• [0097]
    FIG. 10 is a flowchart of a process for determining relevance factors for presenting polymorphic notes in a graphical user interface, according to one embodiment. In one embodiment, the note manager 103 performs the process 1000 and is implemented in, for instance, a chip set including a processor and a memory as shown in FIG. 19. It is noted that process 900 of FIG. 9 presents the polymorphic notes in a graphical user interface based on relevance with respect to date and time (e.g., either the date associated with the polymorphic note or the creation date). The process 1000 expands on this concept and introduces the capability to present the polymorphic notes in an order based on other criteria (e.g., people, location, reminders, task status, or a combination thereof) in addition to or as an alternate to time. In one embodiment, each criteria may be shown under respective tabs for viewing on a mobile device.
  • [0098]
    In step 1001, the note manager 103 determines a set of context information corresponding to the polymorphic notes that are to be displayed. This context information (e.g., people, location, reminders, task status, etc.) is obtained or parsed from the polymorphic note or metadata associated with the polymorphic note. In addition, the context information may be obtained from related services 111 in the service platform 105. For example, to obtain location information (e.g., directions, map coordinates, etc.), the note manager 103 may obtain an address from the polymorphic note and request additional location information from a mapping or navigation service. Similarly, the note manager 103 may obtain additional information about an identified name in the polymorphic note by retrieving the additional information from a contacts service. Optionally, the note manager 103 may obtain similar context information about the requesting UE 101 or a user associated with the requesting UE 101 (step 1003). In one embodiment, the user is registered in a social networking service. The contacts of his phone and/or desktop are synchronized with the service. That service may then provide a contacts service to the note manager 103.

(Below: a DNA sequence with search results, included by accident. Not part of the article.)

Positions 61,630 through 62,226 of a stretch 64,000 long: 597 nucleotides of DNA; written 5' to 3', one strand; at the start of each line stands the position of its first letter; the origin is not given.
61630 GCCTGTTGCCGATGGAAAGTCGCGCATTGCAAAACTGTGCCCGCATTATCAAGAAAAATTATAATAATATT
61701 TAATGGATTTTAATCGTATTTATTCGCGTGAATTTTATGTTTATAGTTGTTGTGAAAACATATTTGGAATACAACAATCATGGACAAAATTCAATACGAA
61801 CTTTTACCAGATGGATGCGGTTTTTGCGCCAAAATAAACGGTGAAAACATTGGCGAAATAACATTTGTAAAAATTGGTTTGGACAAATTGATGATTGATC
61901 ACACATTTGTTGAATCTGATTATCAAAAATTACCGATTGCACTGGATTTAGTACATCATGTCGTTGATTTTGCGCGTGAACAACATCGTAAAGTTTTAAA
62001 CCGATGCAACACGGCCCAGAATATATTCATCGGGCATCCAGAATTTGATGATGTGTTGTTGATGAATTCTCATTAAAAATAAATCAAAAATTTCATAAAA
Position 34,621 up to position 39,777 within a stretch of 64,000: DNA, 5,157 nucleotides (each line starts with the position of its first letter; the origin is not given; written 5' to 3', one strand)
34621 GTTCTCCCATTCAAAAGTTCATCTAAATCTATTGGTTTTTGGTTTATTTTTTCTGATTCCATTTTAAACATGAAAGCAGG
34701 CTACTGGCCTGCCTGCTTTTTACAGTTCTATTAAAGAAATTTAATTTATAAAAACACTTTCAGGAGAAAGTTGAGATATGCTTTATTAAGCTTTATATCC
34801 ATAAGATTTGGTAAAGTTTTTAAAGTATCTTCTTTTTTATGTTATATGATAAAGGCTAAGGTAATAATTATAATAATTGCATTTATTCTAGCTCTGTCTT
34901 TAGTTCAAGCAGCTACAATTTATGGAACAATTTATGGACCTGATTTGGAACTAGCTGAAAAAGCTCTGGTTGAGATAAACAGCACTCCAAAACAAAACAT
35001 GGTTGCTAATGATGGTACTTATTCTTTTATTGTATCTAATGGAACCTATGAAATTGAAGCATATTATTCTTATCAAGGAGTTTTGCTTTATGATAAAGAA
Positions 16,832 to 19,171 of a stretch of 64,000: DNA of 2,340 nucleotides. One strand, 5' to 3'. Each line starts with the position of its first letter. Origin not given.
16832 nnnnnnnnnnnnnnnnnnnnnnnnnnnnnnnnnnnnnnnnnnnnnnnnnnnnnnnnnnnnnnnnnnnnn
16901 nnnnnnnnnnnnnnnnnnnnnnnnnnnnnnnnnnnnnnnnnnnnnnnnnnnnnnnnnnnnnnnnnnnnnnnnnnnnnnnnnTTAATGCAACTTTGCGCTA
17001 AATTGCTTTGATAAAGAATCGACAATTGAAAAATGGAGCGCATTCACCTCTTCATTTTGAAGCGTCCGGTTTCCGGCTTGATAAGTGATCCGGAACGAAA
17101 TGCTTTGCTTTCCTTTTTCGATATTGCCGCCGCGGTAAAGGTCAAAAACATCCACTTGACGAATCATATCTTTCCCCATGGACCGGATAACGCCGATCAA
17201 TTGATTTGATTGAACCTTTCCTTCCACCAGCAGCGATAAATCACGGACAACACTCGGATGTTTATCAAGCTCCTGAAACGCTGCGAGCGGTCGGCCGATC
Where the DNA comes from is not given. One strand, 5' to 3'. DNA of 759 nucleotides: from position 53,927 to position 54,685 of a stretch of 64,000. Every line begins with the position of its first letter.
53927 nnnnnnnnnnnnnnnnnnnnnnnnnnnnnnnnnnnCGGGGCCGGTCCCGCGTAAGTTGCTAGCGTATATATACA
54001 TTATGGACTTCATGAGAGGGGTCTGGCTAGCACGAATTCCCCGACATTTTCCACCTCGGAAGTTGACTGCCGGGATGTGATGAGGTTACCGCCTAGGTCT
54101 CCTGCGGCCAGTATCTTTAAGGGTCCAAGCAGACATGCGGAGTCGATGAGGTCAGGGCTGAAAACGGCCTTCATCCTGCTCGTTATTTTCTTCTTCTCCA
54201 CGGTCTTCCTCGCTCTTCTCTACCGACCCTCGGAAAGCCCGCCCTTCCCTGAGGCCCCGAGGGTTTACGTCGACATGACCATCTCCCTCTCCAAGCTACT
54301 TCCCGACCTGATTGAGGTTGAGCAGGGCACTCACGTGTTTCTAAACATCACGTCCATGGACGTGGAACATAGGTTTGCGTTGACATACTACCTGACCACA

• [0099]
    Next, the note manager 103 computes a relevance factor for each of the polymorphic notes to be displayed based on the context information (step 1005). In one embodiment, the relevance factors of the notes are computed based on the context information of the polymorphic notes with respect to the context information of the requesting UE 101. For example, if the context information of the UE 101 indicates that the user is located at a place, the note manager 103 may determine the relevance of the notes based on the proximity of an associated location. Similarly, if the context information (e.g., a call log) indicates that the UE 101 contacts a particular person or set of people most often, those people can be used to determine the relevance factors of the notes by determining whether the UE 101 contacts are associated with any of the polymorphic notes to be displayed. This process can be repeated for any element of the available contextual information. It is also contemplated that any combination of the contextual information (e.g., people and location) may be used to determine relevance factors, and that each attribute may be weighted separately. In one embodiment, the combination and corresponding weighting of each attribute in the combination may be predetermined by, for instance, a service provider, network operator, and the like. In addition or alternatively, the combination and weighting may be specified or modified by the user or other authorized users.